Posted in Writing

3 Quotes by Tom Clancy to Make You a Better Writer

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Bestselling author Tom Clancy (1947–2013) is most famous for his Jack Ryan novels, which include Patriot Games, Clear and Present Danger, and The Hunt for Red October, all of which became blockbuster films.

Here are three quotes Clancy shared over the years that will help you with your writing!

1. Life is about learning. When you stop learning, you die.

I absolutely agree with this. As soon as you stop being curious, as soon as you become totally set in your ways and aren’t interested in other perspectives and don’t want to learn something new, you’re as good as dead.

Such is especially the case in your writing. One thing I love about writing novels is learning new things about people and places. Right now I’m drafting a young adult novel about something I knew hardly anything about a month ago, and now that I’m practically an expert in!

And since inspiration when it comes to writing is in the doing, not before the doing, oftentimes you will find yourself learning new things while you’re in the actual process of writing, which brings about a kind of magic that should never be taken for granted.

2. Learn to write the same way you learn to play golf. You do it and keep doing it until you get it right.

It’s what I tell every person who wants to be a writer. You can take classes. You can read a thousand books. You can jot down ideas on notepads and research until the sun comes up the following morning. But the best way to get better at writing is actually writing. It can be any kind of writing. Just put your ass in the chair and write something. A short story. A poem. A Medium article. Do the thing, and the rewards will follow.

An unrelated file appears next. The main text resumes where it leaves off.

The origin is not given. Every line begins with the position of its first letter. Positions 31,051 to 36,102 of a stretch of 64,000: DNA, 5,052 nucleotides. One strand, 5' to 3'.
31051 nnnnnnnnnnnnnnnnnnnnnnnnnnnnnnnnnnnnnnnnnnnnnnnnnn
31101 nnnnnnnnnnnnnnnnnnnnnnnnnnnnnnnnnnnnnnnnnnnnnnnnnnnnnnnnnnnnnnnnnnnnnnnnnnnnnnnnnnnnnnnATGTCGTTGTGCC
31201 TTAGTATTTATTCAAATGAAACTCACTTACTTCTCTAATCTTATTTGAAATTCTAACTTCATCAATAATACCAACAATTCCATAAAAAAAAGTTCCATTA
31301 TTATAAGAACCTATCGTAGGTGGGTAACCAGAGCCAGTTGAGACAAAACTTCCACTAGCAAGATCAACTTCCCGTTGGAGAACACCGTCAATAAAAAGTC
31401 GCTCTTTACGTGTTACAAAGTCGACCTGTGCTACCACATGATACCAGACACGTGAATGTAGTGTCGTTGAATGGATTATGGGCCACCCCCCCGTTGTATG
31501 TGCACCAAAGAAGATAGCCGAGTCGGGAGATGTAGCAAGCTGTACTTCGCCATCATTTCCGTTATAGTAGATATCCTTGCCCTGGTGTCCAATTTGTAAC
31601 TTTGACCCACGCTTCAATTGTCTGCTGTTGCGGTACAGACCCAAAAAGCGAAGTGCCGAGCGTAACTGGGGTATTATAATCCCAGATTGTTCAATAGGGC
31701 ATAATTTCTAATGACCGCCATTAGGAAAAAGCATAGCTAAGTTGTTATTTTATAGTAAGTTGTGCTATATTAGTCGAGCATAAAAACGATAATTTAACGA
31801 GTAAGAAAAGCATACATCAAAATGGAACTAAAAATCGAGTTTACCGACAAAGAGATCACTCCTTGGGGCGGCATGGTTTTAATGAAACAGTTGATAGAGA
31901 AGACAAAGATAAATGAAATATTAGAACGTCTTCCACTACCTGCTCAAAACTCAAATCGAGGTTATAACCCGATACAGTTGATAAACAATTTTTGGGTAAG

I’ve been a golfer since I was a kid, and I know exactly what Tom Clancy means by this comparison. There were three years I played golf a lot, between the ages of thirteen and fifteen. I played at least twice a week. I practiced almost every day. I absolutely loved it. And by freshman year of high school, I was scoring in the low eighties on a regular basis. If you golf a lot, you get better. And if you don’t golf a lot, you’ll never get very good at it. It’s just how the sport works.

The same is true for writing. If you are serious about it, and you find time to do a little writing every day, you will get better. I just started writing my twentieth novel. I don’t know if it’s going to be any good or not, but my skill has noticeably improved dramatically since I wrote the first one nearly ten years ago. Practice, practice, practice. And you’ll get there.

3. I think about the characters I’ve created, and then I sit down and start typing and see what they will do. There’s a lot of subconscious thought that goes on.

One of the best things that can ever happen to you as a writer is watching your characters live and breathe on the page. Where you’re so immersed in the story as you write that the characters start to actually feel like real people. This is what you want to have happen. You don’t want the characters to ever feel too distant from you, the author.

Recently I’ve received some criticism that my characters in many of my stories feel like pawns for the plot, not full-fledged human beings. This is an area of writing I still need to work on, still need to practice, practice, practice. Too often I go after the next suspenseful moment of my story than go to the moment that feels authentic to the character’s journey and experience.

I’ve started writing a new YA novel that’s much more about character than plot, and I’m going to do everything I can to follow these characters any way they choose to go in, rather than allow the plot to take over completely. I’m telling you, as soon as your characters start to feel like real people, that’s when great writing begins!

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